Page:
How it happened: The Nationals were on the brink of their fifth straight win when Jonathan Papelbon took the mound Tuesday night, but waiting for him was the middle of the Royals' order in a lineup that can grind out at-bats and make their own luck as well as any team in baseball. They got to Papelbon and they did it their way: a soft infield single to beat a shift, a stolen base by a pinch-runner and two RBI singles to finish the job. The Royals didn't need a single extrabase hit to erase a two-run deficit and steal a win from the Nationals.

Mike Moustakas tied the game with his RBI single in the bottom of the ninth and Lorenzo Cain ended it on a walkoff line drive to center field, as the Nationals fell to 18-8 on the season. Anthony Rendon, Jayson Werth and Chris Heisey homered, Wilson Ramos returned with three hits and Tanner Roark made it 7 1/3 innings. But it wasn't enough with Papelbon's second blown save of the season.

What it means: The Nationals have to still feel great about their road trip so far despite Tuesday's loss, but the Papelbon failure in the ninth has to be concerning. It was his second blown save this season in 11 attempts. That puts him on a troubling pace.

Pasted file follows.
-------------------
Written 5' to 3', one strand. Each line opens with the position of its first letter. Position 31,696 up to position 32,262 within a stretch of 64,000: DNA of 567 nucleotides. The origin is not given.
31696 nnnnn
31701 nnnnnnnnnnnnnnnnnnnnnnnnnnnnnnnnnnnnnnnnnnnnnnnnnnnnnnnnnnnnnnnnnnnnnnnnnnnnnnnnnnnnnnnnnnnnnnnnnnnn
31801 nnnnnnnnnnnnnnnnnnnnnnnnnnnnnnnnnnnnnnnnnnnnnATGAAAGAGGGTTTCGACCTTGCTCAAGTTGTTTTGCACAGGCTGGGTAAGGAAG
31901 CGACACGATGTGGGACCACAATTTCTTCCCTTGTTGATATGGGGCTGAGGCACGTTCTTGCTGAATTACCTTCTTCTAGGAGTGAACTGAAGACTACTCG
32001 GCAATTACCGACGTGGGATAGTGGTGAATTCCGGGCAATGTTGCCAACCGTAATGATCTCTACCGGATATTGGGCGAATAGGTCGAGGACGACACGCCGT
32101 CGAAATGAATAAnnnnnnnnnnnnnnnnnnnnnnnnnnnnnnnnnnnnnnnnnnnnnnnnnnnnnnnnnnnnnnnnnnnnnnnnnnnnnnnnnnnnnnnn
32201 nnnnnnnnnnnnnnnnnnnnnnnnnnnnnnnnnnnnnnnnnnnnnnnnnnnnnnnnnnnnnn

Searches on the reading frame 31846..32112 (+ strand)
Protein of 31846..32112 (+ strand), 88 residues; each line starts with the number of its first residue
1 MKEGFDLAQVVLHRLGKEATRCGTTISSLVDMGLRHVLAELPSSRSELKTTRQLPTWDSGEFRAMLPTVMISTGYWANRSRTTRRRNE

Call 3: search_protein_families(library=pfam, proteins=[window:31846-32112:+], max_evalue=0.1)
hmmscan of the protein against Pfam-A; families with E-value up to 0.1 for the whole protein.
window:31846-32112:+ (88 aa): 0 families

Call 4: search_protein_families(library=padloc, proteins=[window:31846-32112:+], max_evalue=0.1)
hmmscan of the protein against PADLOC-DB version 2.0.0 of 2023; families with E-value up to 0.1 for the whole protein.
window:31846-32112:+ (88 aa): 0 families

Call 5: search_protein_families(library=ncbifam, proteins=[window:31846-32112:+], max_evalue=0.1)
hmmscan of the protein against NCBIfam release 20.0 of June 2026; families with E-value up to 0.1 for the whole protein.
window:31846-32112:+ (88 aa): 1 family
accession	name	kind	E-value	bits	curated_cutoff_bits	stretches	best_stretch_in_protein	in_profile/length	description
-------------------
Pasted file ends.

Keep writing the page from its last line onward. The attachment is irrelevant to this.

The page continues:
Papelbon's drop-off: Speaking of Papelbon. He now sports a 4.50 ERA on the season after allowing three runs on five hits on Tuesday. It was a tough night for the Nats' closer, who has blown four saves now in 35 outings since getting traded to Washington last July.

Ramos picks up where he left off: Ramos hadn't played since April 24 due to the death of his grandfather, but he had quite the return on Tuesday night. Ramos had three hits including two doubles, the first to score a run in the sixth inning. It was Ramos' sixth multi-hit game this season and his first since April 15. The Buffalo is now batting .344 through 16 games.

Rendon finally gets a homer: One of the biggest surprises this season so far for the Nationals has been the lack of power numbers for Rendon, who two years ago was one of the best players in the NL. He entered Tuesday night slugging just .290 and had yet to hit a home run in in 100 at-bats. Well, that homer finally came in the first inning off Chris Young, a solo blast to left field. It was Rendon's first home run in 191 at-bats dating back to Sept. 14 of last season. Rendon hit 21 homers in 2014 and has the potential for even more. Perhaps that swing can get him going.

Murphy goes yard: Murphy hit his third homer of the season on Tuesday, a solo shot to right field off Young to make it a 3-2 game. Murphy now has three homers in 26 games with the Nats, which puts him on a 19-homer pace over a full 162 game season. That's a notch or two ahead of the 14 homers he hit in 130 regular season games in 2015, which was a 17-homer pace over 162 games.